Montag, 24.06.2019 22:23 Uhr

Italy and the Belt and Road Initiative

Verantwortlicher Autor: Carlo Marino Rome, 15.03.2019, 11:33 Uhr
Presse-Ressort von: Dr. Carlo Marino Bericht 5622x gelesen

Rome [ENA] The Government of the Italian Republic and the Government of the People’s Republic of China based on the aspiration of furthering bilateral practical cooperation seem to be ready to sign a Memorandum of Understanding next week in order to work together within the Belt and Road Initiative. The Italian institutions are preparing the General secretary of the Communist Party of China (CPC),

President of the People's Republic of China (PRC) and chairman of the Central Military Commission Xi Jingping's visit to Rome on March 20 to sign what is, quite simply, a historical agreement. Notwithstanding the political pressure of the USA, Italian Foreign Minister Enzo Moavero Milanesi on Thursday defended the commercial accords Italy is prepared to sign with China as part of its "Belt and Road" initiative and said the Italian government has got the backing of President Sergio Mattarella. The Belt and Road Initiative was initiated by the Chinese government in 2013, in order to open up the ancient trading routes with Asia, Africa and Europe. China is carrying out or planning construction projects in more than 60 countries along

these routes. The idea of the Belt and Road Initiative (BRI) sprouted during president Hu Jintao’s term when the first seeds for the economic reintegration of Eurasia were planted in 2012 with the establishment of the Group 16+1 aiming at connecting China with Central and Eastern Europe. It is also important to remind that President Xi officially put forth the BRI in 2013, first in Kazakhstan regarding the land-oriented Silk Road Economic Belt (SREB), and subsequently in Indonesia regarding the sea-oriented Twenty-first Century Maritime Silk Road (21MSR). Key points of the Belt and Road Initiative were further specified by the Chinese government in the ‘Vision and Actions on jointly building the Silk Road Economic Belt and Twenty-first

Century Maritime Silk Road’ released in 2015. That same year commenced operations the New Development Bank (NDB) and the Asian Infrastructure Investment Bank (AIIB) meant to financially assist infrastructure projects including BRI-related projects. The development strategy connects to a movement in which China plays a larger global role, supported by a China oriented trade network. According to various estimates, the New Silk Road is one of the largest infrastructural projects in history, involving 68 countries, which in 2017 comprised approximately 65% of the world's population and 40% of the global gross domestic product. BRI-routes go beyond existing railway connections crossing the New Eurasian Land Bridge.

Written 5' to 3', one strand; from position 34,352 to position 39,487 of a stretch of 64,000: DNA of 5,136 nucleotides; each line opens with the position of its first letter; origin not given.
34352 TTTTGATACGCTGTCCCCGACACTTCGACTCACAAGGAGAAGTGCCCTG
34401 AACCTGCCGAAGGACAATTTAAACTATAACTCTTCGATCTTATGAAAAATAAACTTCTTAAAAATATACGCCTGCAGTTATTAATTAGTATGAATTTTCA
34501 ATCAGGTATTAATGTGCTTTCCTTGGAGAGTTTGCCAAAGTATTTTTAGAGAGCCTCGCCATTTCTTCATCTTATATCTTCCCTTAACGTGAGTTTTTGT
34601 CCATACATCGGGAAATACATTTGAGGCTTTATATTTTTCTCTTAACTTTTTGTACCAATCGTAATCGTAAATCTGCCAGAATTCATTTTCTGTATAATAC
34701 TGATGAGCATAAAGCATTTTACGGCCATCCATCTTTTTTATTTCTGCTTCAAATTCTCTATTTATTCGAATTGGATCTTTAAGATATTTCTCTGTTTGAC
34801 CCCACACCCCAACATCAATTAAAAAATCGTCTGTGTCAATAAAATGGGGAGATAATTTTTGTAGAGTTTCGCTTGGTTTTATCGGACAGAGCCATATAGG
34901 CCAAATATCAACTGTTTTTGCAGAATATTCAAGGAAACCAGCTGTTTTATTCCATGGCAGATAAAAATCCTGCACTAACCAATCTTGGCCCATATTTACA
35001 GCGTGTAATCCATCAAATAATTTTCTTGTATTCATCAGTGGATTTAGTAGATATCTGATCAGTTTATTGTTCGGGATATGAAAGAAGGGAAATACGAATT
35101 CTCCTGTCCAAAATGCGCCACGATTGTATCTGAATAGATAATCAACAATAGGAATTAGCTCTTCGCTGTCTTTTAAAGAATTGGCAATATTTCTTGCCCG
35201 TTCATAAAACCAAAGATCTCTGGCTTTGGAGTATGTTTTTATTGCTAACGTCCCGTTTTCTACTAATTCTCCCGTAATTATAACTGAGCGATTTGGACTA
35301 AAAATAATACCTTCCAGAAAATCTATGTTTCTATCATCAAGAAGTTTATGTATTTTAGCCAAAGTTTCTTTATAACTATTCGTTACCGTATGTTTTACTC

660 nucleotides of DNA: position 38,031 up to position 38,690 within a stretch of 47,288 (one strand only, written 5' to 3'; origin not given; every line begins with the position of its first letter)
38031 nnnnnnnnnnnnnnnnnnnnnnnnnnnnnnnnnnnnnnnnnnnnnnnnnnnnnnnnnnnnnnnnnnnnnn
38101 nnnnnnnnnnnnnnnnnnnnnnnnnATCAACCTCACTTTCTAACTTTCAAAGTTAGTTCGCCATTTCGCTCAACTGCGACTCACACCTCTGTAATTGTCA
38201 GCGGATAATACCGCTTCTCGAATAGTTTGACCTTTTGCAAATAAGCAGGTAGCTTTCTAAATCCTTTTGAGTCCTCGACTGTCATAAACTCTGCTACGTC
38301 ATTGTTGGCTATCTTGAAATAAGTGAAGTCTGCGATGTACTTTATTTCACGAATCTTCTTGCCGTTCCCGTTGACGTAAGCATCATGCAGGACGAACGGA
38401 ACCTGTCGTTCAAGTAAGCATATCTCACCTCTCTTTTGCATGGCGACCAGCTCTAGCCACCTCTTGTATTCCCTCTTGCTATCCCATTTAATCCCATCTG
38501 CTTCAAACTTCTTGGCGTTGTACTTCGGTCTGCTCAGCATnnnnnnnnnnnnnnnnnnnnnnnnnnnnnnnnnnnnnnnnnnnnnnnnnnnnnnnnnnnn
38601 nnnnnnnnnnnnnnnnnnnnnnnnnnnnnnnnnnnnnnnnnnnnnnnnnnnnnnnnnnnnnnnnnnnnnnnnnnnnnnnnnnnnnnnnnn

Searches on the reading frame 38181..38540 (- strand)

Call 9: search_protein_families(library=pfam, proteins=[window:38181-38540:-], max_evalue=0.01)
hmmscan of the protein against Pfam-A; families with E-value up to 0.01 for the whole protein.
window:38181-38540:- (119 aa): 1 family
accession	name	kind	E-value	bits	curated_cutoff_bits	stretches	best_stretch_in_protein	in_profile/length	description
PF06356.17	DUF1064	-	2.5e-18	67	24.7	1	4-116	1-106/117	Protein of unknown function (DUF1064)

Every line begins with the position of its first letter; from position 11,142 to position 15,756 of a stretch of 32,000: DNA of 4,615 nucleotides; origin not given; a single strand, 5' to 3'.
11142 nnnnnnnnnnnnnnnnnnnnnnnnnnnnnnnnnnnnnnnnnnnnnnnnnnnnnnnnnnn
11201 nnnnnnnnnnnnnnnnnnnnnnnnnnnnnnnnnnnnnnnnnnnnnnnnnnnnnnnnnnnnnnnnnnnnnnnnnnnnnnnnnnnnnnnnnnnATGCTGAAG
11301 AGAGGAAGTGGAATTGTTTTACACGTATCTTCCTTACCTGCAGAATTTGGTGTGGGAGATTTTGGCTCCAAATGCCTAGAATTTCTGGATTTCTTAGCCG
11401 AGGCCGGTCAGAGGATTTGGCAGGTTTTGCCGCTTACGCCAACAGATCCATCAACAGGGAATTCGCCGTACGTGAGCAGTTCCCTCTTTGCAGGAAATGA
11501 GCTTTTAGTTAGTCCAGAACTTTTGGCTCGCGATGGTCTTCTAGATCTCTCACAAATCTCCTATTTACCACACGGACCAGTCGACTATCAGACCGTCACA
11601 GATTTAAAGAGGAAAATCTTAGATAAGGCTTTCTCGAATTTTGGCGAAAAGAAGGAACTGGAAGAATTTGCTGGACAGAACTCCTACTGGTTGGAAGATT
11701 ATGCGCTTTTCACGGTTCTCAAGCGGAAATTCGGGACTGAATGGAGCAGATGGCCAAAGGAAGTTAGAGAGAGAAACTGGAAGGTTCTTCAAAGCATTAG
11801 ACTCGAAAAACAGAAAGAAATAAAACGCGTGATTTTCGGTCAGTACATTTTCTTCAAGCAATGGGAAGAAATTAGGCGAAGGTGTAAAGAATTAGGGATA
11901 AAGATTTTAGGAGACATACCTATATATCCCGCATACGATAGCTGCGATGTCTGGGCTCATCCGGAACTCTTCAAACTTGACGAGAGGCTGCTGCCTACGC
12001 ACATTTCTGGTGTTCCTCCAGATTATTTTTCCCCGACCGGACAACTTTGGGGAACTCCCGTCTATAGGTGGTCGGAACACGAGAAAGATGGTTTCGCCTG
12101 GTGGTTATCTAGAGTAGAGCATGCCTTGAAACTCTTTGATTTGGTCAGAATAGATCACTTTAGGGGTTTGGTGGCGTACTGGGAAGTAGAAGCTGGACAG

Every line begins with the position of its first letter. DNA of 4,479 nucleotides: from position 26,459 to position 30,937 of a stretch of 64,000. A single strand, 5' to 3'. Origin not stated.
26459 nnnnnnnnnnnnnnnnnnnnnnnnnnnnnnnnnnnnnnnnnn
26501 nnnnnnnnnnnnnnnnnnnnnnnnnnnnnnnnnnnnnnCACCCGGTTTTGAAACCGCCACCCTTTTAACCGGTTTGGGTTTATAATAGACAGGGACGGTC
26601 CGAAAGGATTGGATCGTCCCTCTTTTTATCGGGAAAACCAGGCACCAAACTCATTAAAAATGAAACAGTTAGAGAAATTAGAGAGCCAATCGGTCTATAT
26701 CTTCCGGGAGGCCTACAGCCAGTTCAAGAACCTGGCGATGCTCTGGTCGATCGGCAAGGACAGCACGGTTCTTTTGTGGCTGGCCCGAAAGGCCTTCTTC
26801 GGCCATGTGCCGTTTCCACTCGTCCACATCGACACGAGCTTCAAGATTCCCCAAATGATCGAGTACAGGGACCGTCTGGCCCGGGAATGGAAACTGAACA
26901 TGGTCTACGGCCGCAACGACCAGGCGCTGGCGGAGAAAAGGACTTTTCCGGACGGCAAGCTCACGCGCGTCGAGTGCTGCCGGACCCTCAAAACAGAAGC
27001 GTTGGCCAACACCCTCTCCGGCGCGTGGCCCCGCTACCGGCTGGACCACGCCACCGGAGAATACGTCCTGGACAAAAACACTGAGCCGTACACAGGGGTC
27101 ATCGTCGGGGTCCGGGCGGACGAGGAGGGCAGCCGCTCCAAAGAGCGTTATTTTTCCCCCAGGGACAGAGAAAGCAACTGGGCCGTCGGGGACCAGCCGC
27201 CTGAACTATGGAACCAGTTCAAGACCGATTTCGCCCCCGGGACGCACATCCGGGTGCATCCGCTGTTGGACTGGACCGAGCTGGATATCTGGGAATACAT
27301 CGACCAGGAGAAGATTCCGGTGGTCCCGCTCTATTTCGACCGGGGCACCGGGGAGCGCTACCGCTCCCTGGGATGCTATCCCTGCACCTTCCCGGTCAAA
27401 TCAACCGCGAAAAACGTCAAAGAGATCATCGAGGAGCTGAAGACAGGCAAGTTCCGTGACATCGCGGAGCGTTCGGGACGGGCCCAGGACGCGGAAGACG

They also include a number of corridors such as Northern Sea Route (NSR), China-Pakistan Economic Corridor (CPEC) or China-Central and West Asia Economic Corridor (CCWAEC) etc., crossing nearly 70 countries and avoiding well-established trade hubs. While the New Eurasian Land Bridge is supposed to reverse the consequences of the Age of Discovery and of the so called European miracle in the income distribution between West and East, the BRI in its totality might have even more deep implication for the global division of labour. Such reshuffle will certainly bring about tensions, controversies and disputes in various configurations between governments as well as state-controlled or private enterprises.A complex dispute settlement system shall

embrace informal as well as formal mechanisms of securing efficient mediation, arbitration, litigation and enforcement along BRI routes. This system starts taking shape in mid-2018 with the announcement of the creation of international commercial courts in Xi’an and in Shenzhen. New dispute prevention and resolution platform will be established to serve trade customs and rule of law in international trade and investment, particular along BRI. The development of new infrastructure will divert trade flows to new corridors, shifting the world centre of economic gravity and creating new centres of international economic activities in a more multipolar world. Many regions will swap their places in global chains of value and production.

Many currently peripheral and protectionist jurisdictions will have to face new challenges of trade facilitation, protection of foreign investment, sustainability and transparency of international trade and investment projects, as a result of increased trade flows. Policymakers along BRI-routes will have to respond to a combination of essentially linked geopolitical, economic and legal challenges.

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